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public holidays

Links and Video of the Week (2009/15)

(I left out the German links again, so there’s not much left…)

Happy Easter!


As could be read in other places already, today is not only Pi Day and Albert Einstein’s birthday, but also “Steak and Blowjob Day”, an addition to the well-known Valentine’s day a month before; in Germany, the steaks are replaced with schnitzels, which can be abbreviated as in this post’s title.

Apart from the fact that being single means a bit of a problem to participate in this day’s celebrations – if it were going like on the “official” German site’s graphic…:


…I don’t think it would be that great after all. Or how great could a blowjob be if the woman has to keep a plate steady on her head…?

Happy Holidays!

Inspired by the Friendly Atheist and his opinion on that sign that caused a bit of controversy, here’s my little holiday poem for you:


There is no god
(thus also no son of his),
neither heaven nor hell –
is hell something you’re going to miss?
So let your mind be unfurled,
there is only our natural world.
Reason’s greatings to all :)



If you’re wondering about the seemingly contratictory nativity scene in the header image: It’s just “seasonal decoration” – comparable to those at Easter where most people who use bunnies for decoration don’t believe in the Easter bunny…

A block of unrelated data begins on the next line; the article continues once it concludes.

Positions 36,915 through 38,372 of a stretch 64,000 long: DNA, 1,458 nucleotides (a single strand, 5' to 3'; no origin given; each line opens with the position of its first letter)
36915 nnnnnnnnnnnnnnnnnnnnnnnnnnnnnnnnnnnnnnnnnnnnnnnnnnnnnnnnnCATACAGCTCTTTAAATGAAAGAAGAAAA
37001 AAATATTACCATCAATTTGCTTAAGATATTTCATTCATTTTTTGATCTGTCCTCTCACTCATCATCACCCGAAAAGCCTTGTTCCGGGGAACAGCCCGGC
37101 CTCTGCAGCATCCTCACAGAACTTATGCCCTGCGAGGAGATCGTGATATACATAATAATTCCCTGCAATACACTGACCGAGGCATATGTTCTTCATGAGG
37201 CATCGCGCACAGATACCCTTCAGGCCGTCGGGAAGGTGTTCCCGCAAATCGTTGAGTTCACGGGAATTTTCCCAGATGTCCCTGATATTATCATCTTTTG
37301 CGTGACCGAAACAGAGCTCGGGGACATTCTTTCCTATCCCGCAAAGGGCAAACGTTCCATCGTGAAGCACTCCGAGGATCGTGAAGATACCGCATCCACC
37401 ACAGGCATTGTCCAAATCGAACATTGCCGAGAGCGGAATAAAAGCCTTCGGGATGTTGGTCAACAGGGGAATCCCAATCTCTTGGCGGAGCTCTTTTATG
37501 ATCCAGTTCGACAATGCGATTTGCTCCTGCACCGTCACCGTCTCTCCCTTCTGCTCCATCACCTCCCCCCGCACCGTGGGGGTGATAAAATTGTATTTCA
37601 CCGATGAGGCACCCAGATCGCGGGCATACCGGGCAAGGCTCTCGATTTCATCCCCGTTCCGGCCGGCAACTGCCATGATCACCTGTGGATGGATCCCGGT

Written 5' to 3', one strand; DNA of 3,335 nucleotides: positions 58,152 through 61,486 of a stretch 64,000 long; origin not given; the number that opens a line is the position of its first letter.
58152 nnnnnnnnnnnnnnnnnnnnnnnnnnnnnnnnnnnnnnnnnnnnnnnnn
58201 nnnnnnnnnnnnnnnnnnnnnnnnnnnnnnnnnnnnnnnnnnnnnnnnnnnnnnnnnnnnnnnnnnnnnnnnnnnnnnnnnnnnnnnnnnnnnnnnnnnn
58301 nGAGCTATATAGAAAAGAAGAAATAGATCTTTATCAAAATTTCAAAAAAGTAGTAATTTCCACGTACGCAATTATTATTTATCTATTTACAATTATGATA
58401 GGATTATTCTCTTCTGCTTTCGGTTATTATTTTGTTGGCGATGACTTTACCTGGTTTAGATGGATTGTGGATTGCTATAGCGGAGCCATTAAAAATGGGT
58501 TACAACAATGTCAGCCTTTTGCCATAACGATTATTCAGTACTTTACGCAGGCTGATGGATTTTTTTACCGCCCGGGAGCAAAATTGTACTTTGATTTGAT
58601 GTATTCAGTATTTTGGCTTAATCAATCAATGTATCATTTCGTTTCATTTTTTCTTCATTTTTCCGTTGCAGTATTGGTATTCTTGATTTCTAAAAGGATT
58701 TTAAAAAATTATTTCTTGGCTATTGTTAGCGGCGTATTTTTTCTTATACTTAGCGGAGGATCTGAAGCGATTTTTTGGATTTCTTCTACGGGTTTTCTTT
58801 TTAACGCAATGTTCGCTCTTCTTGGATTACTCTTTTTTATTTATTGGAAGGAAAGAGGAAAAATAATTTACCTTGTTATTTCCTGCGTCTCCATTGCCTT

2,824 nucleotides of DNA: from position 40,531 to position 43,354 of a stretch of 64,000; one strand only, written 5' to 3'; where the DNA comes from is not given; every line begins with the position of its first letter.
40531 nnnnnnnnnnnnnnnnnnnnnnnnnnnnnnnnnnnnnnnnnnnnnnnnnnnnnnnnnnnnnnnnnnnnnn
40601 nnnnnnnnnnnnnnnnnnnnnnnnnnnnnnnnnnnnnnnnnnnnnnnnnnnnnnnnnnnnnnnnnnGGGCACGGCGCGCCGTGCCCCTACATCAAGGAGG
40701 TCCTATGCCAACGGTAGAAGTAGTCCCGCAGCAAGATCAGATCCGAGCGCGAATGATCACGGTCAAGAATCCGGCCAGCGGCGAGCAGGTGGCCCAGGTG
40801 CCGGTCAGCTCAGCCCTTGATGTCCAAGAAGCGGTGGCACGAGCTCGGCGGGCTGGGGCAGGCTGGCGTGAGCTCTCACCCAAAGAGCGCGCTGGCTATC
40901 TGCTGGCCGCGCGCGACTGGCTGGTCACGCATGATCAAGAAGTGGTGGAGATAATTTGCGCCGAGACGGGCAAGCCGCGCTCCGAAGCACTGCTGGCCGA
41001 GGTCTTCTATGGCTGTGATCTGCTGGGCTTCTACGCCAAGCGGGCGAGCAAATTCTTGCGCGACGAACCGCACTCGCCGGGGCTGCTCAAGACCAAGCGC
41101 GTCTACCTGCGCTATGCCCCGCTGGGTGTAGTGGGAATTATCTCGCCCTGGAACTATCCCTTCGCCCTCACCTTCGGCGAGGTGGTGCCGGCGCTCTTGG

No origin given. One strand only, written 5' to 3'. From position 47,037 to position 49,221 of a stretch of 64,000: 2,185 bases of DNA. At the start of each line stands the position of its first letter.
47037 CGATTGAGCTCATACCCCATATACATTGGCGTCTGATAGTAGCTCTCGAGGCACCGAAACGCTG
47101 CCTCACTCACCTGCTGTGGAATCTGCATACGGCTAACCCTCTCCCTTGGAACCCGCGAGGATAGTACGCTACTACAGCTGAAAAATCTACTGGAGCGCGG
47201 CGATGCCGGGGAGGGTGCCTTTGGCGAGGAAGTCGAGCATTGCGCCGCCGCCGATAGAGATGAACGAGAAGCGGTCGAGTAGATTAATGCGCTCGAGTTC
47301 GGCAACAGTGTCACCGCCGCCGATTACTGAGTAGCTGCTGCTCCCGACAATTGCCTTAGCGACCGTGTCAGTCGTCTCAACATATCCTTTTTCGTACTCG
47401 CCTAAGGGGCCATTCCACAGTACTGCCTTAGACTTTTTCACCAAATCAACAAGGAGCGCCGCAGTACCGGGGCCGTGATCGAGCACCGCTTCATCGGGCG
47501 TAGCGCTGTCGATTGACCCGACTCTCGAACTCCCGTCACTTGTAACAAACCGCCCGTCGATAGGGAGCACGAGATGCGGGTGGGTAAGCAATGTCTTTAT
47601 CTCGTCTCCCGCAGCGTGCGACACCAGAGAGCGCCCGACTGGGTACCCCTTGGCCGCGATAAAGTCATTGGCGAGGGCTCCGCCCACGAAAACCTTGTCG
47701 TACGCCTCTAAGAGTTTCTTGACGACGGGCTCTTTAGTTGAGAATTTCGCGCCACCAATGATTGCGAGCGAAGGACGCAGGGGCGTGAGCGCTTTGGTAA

Herbs for superstition

Mullein Nothing against medicinal herbs, they can actually help. (Though certainly not against anything that’s been claimed throughout the centuries.) And nothing against some stock keeping if you know how to use the herbs and use them regularly, though nowadays it’s probably not necessary that everybody keeps large stocks. And nothing against seasoning herbs either, of course.

But do you need to carry large amounts of plants like the mullein on this photo to churches for some superstition like a herb consecration on Assumption Day(German), just to put them somewhere on the wall or elsewhere in your home afterwards and hope for all kinds of things?

Well, it’s somewhat consistent, since many twigs, branches and little trees are cut off to decorate the streets earlier in the church year on Corpus Christi(?). And people tend to hope for a lot from many things that’d look quite strange even to them if they’d really think about it. But back to the feast at hand:

“By tradition, the herb bundle is composed of vitally necessary and healing plants such as bread grain and medicinal and seasoning herbs”, Josef Stadler, county advisor for landscape conservation and horticulture in Pfaffenhofen. At the center, there’s usually the mullein, also called [translated from its German names:] king’s candle, weather candle, Mother of God candle.

(All quotes are my translations of the aforementioned German article.)

And for what purpose? (Emphasis mine.)

“According to old folk religion, the consecrated herb bundle has a high reputation. Extraordinary healing powers and effects are attributed to it.

And that just because some specially dressed man moves his hands in an idiosyncratic way and maybe sprays some water? And the number of the herbs is said to be important, even though they can’t decide on how many – 7, 9, 12, 14, 24, 72 or even 99, varying by region? (German Wikipedia) And you have to jump in circles three times on one leg and shout Ommm… sitting cross-legged afterwards? Oh, no, that stuff in the last sentence is no part of this mysticism.

In earlier times, people threw some of the consecrated herbs into the open hearth’s fire to ward off appoaching thunderstorms.

Oh, and they actually noticed that this wouldn’t work? Surprising. Or was this only stopped because open hearths have become quite rare nowadays?